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by PopMatters Staff

3 May 2011


Photo: Jed Johnson

Petra Haden is one of the few artists working today who can truly be called “a luminary”, yet here we are.

Haden, after all, has released full-length albums using nothing but her powerful, emotive voice (including a celebrated 2005 disc where she covered the classic album The Who Sell Out in its entirety) while also being in the noted ‘90s indie-quirk band That Dog, all while still contributing her considerable violin skills to artists as diverse as Beck, the Foo Fighters, the Twilight Singers, and several more.

Yet even when recording on major label budgets, Haden has still found time to indulge in her love of collaboration, and her latest effort is a band called If By Yes, where she got to meet up with another luminary—Cibo Matto’s Yuka Honda—and make something that can be best described as “experimental pop”: unpredictable yet familiar, alien yet beautiful, all at the same time.  To celebrate the release of the band’s debut effort Salt on Sea Glass (which, it should be noted, is filled with guest turns from the likes of David Byrne, Nels Cline, and Cornelius), Haden sat down to answer PopMatters’ famed 20 Questions, here revealing a particular connection to the film Kramer vs. Kramer, a talent for Moonwalking, and how she recently bought ProTools but has no idea how to use it . . .

by PopMatters Staff

26 Apr 2011


The best part about the Chapin Sisters’ unique indie-folk sound is how it is completely, uniquely their own—a great thing in its own right, and an even more astonishing aspect when you take their famous lineage into consideration.

Lily and Abigail’s story starts with their father, noted singer Tom Chapin, and how the sisters are actually nieces of icon Harry Chapin.  The group’s first album, The Lake Bottom LP, also featured contributions from their half-sister Jessica Craven, who is daughter of noted horror director Wes Craven.  Throughout all of the media namedropping, however, the group has forged ahead with their own sound, and following the departure of Jessica and the formation of the sisters’ own record label, their new effort Two seems poised to place them into the spotlight on their own terms.

Prior to the album’s release, the girls sat down to answer PopMatters’ famed 20 Questions, debating between the Beach Boys and the Beatles, Star Trek and Star Wars, and how they once got to share the stage with DMC . . .

by Evan Sawdey

14 Apr 2011


Photo: Quang Le

Let’s briefly discuss the two careers of Travie McCoy.

The first one involves his band, Gym Class Heroes.  Formed in 1997 with his long-time friend Matt McGinley, the group is best described as “alternative hip-hop”—they mix quirky lyrics, samples, and left-field cameos with tracks ranging from party anthems to somewhat more thoughtful meditations.  After being signed to Fueled By Ramen, the band really broke through with their 2006 sophomore album As Cruel as School Children, which generated single after single, ranging from the Patrick Stump-assisted “Cupid’s Chokehold” to the Rockwell-sampling “Clothes Off!”.  The album was a hit, and spurred the band to record the more rock-oriented 2008 The Quilt, which debuted in the Billboard Top 20.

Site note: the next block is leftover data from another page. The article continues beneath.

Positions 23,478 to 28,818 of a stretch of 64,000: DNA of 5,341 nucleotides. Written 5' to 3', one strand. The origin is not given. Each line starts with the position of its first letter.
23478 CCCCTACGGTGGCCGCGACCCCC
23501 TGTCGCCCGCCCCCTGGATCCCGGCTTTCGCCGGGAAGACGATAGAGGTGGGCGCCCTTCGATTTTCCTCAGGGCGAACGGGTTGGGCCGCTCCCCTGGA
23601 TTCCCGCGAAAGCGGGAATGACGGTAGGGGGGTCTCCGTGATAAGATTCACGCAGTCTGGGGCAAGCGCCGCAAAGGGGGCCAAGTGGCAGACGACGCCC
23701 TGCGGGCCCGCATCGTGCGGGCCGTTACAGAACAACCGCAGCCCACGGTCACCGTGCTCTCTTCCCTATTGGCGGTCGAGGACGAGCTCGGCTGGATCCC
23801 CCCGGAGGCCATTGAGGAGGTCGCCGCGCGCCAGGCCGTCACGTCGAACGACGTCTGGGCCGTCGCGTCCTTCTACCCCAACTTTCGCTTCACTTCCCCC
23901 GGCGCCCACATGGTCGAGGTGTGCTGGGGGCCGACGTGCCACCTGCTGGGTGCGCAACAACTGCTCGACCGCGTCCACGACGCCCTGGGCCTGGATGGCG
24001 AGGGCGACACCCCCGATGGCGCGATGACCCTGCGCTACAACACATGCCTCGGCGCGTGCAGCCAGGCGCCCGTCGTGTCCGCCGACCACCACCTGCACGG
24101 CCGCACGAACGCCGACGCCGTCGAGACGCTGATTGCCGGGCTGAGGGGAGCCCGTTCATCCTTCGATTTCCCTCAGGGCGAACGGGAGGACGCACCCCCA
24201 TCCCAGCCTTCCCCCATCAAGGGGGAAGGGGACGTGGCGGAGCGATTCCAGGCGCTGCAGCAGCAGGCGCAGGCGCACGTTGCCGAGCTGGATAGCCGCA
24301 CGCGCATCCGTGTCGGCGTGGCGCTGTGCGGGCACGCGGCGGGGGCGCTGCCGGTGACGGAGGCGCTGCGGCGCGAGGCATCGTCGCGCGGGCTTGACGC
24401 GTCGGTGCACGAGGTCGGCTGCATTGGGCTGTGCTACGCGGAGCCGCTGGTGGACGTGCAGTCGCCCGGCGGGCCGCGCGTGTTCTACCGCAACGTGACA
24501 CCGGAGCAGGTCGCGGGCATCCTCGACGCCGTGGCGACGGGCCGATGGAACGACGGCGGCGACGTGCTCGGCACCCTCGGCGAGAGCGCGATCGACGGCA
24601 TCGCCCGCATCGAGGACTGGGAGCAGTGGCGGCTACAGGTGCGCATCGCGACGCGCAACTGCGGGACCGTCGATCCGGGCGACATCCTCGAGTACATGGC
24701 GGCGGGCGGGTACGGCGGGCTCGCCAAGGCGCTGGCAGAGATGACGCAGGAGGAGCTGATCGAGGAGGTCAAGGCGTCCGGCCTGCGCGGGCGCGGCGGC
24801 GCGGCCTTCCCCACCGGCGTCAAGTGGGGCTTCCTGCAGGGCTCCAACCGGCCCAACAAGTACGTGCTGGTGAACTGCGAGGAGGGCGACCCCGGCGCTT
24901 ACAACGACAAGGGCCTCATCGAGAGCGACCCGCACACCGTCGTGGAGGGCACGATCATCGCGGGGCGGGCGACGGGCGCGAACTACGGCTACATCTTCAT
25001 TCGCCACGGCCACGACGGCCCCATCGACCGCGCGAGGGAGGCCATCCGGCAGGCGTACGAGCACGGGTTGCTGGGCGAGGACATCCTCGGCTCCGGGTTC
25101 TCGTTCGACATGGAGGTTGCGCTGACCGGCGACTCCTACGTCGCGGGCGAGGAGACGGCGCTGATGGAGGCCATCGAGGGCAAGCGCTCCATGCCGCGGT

by Evan Sawdey

8 Apr 2011


LMFAO will not apologize for party rocking—despite the fact that its new album is titled Sorry for Party Rocking.

The duo—of SkyBlu and Redfoo—are actually Skyler Gordy and Stefan Kendal Gordy, and if their last names ring a bell, then you are not far from the truth: Stefan is Motown Records’ founder Berry Gordy’s son, Skyler his nephew.  The pair never exploited their family’s considerable music business clout, however, as their first album—2009’s Party Rock—was released via Black Eyed Peas’ frontman will.i.am’s record imprint on Interscope.  The duo pumped out hedonistic party singles one after another, collaborating with the likes of Lil’ Jon one minute, guesting on a David Guetta hit the next. 

So while its long-delayed Sorry for Party Rocking album is due out later this year, the group is planning on showcasing some of its new material by party rocking this year’s Bamboozle Festival, April 29th to May1st in East Rutherford, New Jersey.  Before the group does that, however, SkyBlu sat down to answer PopMatters’ famed 20 Questions, where he reveals his desire to try every drug at Woodstock, the fact that The Notebook made him cry, and how in a perfect world, it’d just be him and 2Pac hittin’ up the Ritz . . .

by Evan Sawdey

1 Apr 2011


30 Seconds to Mars has literally pulled off the impossible: its has transcended the dreaded status of being known as “an actor band”.

While the band was initially seen as nothing more than an alt-rock outlet for Requiem for a Dream actor Jared Leto, the group slowly began to amass fans, initially on the strength of its 2006 single “The Kill” (from its sophomore album A Beautiful lie), and very much solidifying its mainstream acceptance with 2009’s “Kings and Queens” (a song which bares a very heavy U2 influence), the accompanying music video for which was nominated for Video of the Year at the following year’s MTV VMAs.  Now, the band is capping off a successful year of touring behind This Is War by being one of the headliners at this year’s Bamboozle Festival, going on from April 29th—May 1st in East Rutherford, New Jersey.

Before that takes place, however, 30 Seconds to Mars’ guitarist Tomo Milicevic sat down to answer PopMatters’ famed 20 Questions via e-mail (Milicevic, born in Serajevo, has been playing with the band since A Beautiful Lie).  Here, he reveals Leto’s advice about push-ups, forgets to answer a few questions, and lets us know that one his hidden talents is astral projection . . .

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